Does Chablis lose terroir with age?

After recently tasting about 15 chablis with 15 plus years of age on them it came to me that these wines really tasted more like Meursault than Chablis. The wines have lost that mineral, seashell, iodine smell that I love in Chablis and have taken on the heavier taste of Meursault. If I were tasting blind I would have guessed Meursault of the vast majority of the wines. There is nothing wrong with Meurasualt and I love it in its on right but it was not the flavor profile I was expecting.

This brings me to my question. Does Chablis lose terrior with age? Thoughts/opinions would be appreciated. That was not intended to get into a pissing match which area is better or worse.


My answer would be a qualified “no”. Of course, all wines can reach a common denominator of similarity with enough age, but top Chablis (Dauvissat, Raveneau, etc) should remain recognizably chablis for quite a while. (try one of these from the early 90’s, or 96, and tell me it’s not chablis).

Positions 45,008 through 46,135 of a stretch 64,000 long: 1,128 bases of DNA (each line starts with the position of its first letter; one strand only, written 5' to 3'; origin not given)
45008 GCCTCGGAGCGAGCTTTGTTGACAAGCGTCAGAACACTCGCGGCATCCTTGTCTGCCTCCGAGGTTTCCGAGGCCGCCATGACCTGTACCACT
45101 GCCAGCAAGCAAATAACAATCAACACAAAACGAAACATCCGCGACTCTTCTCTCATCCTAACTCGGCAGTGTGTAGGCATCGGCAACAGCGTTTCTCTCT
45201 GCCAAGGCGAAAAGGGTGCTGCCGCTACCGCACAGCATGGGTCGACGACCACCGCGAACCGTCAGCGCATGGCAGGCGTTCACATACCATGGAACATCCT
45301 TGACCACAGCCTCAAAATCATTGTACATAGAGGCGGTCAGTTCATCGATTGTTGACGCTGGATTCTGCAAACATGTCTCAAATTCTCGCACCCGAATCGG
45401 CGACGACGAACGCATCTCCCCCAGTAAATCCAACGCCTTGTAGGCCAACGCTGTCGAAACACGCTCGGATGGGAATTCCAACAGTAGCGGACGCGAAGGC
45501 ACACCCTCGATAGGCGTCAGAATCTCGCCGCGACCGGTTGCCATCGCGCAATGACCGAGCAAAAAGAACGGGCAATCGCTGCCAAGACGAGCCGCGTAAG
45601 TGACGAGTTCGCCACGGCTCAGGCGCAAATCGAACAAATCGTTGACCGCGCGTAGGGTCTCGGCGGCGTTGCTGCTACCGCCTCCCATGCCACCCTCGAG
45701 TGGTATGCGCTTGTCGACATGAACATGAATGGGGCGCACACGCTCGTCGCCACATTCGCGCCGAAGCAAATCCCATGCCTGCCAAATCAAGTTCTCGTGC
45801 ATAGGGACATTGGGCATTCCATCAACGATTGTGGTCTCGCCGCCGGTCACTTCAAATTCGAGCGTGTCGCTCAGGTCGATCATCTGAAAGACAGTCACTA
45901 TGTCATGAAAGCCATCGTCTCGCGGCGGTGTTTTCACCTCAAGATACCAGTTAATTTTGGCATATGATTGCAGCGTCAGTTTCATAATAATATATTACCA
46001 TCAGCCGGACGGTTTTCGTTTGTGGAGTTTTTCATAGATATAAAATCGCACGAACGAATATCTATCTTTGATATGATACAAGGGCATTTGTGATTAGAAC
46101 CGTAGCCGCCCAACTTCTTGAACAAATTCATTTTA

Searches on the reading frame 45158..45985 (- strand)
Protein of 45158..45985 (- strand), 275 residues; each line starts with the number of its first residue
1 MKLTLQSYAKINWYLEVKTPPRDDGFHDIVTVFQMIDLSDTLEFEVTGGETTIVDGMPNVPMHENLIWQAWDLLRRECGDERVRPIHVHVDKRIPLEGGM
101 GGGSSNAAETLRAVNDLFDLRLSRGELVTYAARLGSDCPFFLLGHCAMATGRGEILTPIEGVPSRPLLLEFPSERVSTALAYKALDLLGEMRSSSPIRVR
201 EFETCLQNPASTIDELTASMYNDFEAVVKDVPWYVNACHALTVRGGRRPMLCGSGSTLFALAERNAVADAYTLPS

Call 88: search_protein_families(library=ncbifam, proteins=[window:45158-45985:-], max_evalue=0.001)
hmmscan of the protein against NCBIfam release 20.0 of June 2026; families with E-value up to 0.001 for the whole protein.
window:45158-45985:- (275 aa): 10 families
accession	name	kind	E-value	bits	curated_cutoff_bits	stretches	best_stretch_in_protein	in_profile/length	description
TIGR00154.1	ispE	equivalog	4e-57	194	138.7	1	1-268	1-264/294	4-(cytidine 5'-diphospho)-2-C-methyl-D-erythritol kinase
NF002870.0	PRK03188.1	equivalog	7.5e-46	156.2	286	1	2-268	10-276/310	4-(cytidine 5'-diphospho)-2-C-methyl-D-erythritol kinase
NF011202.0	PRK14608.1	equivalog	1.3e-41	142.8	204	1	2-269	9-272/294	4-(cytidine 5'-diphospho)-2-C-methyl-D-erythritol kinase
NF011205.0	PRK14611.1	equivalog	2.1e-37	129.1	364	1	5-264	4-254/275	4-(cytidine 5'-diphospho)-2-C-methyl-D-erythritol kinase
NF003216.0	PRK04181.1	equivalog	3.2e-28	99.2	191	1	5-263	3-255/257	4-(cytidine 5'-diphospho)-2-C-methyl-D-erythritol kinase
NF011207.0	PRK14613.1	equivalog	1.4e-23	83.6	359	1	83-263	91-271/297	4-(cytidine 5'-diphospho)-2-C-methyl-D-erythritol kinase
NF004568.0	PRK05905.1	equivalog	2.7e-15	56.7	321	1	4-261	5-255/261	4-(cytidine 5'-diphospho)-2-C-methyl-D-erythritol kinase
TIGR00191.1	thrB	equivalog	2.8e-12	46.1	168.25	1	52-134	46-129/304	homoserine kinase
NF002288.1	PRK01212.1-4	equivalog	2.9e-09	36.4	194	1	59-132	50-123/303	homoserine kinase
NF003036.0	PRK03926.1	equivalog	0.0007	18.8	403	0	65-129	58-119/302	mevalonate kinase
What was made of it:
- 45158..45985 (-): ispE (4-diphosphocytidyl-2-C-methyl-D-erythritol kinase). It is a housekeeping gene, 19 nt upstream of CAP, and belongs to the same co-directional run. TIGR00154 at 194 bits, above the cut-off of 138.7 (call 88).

which wines did you taste? Results would of course depend upon which producers were involved, and what vintages. (some producers wines taste like meursault from the outset, as do most producers 2005’s).

I don’t remember the wines but mostly grand cru and a couple Raveneau’s.

Interesting. A trend in Chablis toward less sharply-edged wines may have begun around 15 or so years ago.

Tasted a Raveneau out of the 80s a couple of years ago and I would have said a well aged white burg of some kind? But the important thing it was a fabulous tasting wine. [cheers.gif]

not in my experience
+1 on older Raveneau. I think the terroir distinction is even more obvious with age.

Well said!

Sooner or later it is just Chardonnay. :wink:

Does Chablis lose terrior with age?


If terroir means that you can tell the wine came only from a certain place, but that certainty goes away if the grapes are picked at a certain ripeness or the juice is put into barrels or the wine is a certain age, how certain are you of that “sense of place” that can only be detected if certain conditions are met?